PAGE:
UV rays weaken the bonds in and between polymer chains. Free broken “tails” react with oxygen. This affects plastic in two ways:
- Ductile material turns brittle. Loss of impact resistance.
- Increased sensitivity to stress cracking.
- Cracks that function as stress concentrations.
- Softeners rise to the surface of the product.
- Product colours fade or change tone. White turns yellow. After a few years of use, a red flowerpot might have become baby pink.
- Flow lines and reinforcement orientation become visible
- “Desert effect”: visible net of cracks on the surface of the product
These issues, especially when used outdoors, apply to all plastics (with certain exceptions regarding fluoroplastics).
How to design against problems
The negative impacts of UV light are difficult to avoid completely, but they can be mitigated or delayed so as to be insignificant.
- Consider mechanical properties and colour stability as two different cases. Consult your material supplier about mechanical strength and your color supplier about colour stability.
- Opt for base materials like PMMA, PA6, and polyesters, which endure UV better than average. The Plasticprop Material Selection Guide will help you with this.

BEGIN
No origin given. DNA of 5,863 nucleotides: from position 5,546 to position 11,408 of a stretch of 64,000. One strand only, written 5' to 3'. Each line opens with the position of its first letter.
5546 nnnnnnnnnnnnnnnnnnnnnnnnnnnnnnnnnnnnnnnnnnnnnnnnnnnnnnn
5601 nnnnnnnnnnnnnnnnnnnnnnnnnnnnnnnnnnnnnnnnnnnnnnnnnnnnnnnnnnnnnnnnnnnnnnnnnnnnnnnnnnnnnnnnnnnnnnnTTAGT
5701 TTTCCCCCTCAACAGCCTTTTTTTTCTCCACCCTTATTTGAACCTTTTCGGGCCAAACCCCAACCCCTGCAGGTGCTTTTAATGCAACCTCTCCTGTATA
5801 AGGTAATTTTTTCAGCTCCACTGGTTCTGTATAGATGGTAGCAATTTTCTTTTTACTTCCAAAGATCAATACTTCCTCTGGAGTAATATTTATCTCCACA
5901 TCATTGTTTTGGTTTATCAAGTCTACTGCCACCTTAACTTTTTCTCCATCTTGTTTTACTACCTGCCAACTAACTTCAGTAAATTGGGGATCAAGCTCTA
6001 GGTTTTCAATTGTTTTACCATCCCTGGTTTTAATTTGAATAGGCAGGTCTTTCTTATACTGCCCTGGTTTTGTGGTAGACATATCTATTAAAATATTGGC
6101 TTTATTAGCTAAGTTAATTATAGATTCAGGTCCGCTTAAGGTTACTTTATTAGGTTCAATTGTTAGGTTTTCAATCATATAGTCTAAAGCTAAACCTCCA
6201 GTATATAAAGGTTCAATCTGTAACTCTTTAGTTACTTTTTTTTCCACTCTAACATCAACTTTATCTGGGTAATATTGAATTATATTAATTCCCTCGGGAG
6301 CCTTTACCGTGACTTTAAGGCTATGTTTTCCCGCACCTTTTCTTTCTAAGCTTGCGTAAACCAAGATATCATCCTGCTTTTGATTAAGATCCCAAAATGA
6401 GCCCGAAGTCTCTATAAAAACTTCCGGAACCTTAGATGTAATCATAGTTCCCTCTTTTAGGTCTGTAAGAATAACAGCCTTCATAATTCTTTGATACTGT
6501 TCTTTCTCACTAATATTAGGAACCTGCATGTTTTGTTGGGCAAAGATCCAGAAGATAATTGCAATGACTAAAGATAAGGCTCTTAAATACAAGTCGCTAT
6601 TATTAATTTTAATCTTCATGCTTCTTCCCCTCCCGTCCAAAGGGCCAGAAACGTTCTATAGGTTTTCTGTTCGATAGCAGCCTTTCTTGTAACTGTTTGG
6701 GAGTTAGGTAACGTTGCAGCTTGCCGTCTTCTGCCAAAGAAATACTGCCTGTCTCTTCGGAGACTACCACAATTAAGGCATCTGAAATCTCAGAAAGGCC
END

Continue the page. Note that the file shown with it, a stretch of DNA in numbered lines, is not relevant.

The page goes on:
- In addition, always opt for grades (material and colorant) that are specially modified with UV stabilizers and blockers. “General purpose grades” of any material are more likely to lead to problems.
- Dark colours prevent the UV rays from penetrating deeper into the polymer structure. They also make yellowing less noticeable.
- Consider using carbon black in especially harsh conditions.
- Bear in mind that UV light is also present indoors.
- Painting or lacquering the component is an option as well. Silicate lacquer is commonly used with PC.
- Try to find reference cases of materials that have survived well under corresponding conditions.
- Test. UV chambers are widely available. You can adjust exposure according to your needs. Test mechanically before and after treatment.